Oh, and as a recent visitor to Salt Lake City, you should definitely stop there - it's a fantastic town.
posted by god hates math at 8:46 AM on May 11, 2007

There are a number of beautiful hikes in Zion that are short but with astounding views. If you are feeling a little more adventurous you can hike Angels Landing. The hike is not too long but is fairly steep. And the final stretch is on some very exposed rock. If either of you are very afraid of heights it might be sketchy. I would HIGHLY recommend visiting Zion - it is absolutely AMAZING.

If you adjust your route to Denver a little and go through Durango, in Colorado, you can visit Mesa Verde National Park. It's a small park with Anasazi Cliff Dwellings that I believe are some of the oldest human structures in North America. And it is on top of an incredible mesa with astounding views of the surrounding desert. And Durango is a very fun place to spend a day.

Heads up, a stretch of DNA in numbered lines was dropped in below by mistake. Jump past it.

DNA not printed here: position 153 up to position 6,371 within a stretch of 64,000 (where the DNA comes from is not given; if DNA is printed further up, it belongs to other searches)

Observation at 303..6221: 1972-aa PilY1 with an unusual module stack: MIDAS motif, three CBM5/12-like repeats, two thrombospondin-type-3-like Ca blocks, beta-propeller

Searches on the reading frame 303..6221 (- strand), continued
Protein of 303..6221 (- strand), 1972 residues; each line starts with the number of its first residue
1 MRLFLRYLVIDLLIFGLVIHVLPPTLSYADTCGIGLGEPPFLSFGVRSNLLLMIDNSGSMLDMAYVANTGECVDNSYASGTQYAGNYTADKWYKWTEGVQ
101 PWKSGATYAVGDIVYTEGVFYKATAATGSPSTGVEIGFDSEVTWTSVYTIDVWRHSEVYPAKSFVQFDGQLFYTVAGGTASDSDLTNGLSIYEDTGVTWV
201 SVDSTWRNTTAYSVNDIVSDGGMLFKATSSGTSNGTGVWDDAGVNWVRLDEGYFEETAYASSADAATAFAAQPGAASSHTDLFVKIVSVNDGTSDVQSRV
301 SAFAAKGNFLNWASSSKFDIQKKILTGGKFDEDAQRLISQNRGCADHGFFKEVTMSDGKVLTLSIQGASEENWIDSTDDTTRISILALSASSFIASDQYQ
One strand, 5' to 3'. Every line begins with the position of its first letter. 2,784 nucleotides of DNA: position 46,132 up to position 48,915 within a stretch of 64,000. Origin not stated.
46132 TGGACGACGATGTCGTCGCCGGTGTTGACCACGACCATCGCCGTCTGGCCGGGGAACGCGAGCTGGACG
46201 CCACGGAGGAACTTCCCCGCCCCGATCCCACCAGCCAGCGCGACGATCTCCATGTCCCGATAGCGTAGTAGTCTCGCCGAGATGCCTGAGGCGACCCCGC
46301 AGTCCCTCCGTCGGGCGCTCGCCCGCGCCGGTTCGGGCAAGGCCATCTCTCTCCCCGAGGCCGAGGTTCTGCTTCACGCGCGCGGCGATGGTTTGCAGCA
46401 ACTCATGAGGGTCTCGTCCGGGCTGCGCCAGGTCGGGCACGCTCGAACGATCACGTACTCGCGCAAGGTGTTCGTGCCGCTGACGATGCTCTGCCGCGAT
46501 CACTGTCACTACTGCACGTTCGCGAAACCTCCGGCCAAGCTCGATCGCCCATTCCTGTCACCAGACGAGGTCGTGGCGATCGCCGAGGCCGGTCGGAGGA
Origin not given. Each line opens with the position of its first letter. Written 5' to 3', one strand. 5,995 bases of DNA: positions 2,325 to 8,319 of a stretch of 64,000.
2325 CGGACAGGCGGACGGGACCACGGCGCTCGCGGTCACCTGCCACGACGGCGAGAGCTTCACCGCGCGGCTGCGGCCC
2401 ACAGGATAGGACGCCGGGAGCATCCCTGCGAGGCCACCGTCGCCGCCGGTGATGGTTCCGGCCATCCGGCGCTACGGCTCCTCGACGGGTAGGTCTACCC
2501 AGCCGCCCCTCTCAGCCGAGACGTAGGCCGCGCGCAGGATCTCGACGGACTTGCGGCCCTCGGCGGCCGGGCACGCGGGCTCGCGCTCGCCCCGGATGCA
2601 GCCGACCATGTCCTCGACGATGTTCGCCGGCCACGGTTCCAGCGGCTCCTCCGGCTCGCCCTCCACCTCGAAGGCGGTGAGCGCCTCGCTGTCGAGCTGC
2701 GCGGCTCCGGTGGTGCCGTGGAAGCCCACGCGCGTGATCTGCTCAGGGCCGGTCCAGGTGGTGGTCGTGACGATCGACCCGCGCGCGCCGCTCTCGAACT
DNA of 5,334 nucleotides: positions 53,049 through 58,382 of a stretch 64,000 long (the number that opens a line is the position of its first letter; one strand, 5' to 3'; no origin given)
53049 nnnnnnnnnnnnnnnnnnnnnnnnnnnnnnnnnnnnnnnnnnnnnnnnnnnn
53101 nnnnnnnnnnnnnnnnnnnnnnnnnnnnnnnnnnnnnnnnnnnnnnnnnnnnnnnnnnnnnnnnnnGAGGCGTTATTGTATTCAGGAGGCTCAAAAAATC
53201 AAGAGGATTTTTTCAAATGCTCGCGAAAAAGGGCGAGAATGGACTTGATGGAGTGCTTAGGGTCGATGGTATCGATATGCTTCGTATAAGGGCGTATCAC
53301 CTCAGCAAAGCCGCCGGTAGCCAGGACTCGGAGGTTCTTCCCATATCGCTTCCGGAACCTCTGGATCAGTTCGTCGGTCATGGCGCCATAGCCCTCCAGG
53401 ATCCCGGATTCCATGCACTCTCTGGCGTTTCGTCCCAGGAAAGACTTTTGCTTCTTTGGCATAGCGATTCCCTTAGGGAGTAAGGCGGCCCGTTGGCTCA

I've only camped at either place. If you are willing to camp you should make reservations immediately. Though I can't say I would recommend it. It is far from the solitary, commune-with-nature sort of experience when there are 100 tents jammed next to each other. For Zion you can stay at any number of lodgings in Springdale, Utah. It is just outside the park and there are free shuttles all day.

This site has a lot of info about dinosaur stuff in Utah. The only attraction I've seen personally is the Quarry at Dinosaur National Monument, which is amazing, and currently closed.

On your way out I-70 to Denver you can easily visit Arches National Park. It's a smaller national park with plenty of incredible things to see just from the roadside. A short and pleasant hike will get you to Delicate Arch which is amazing.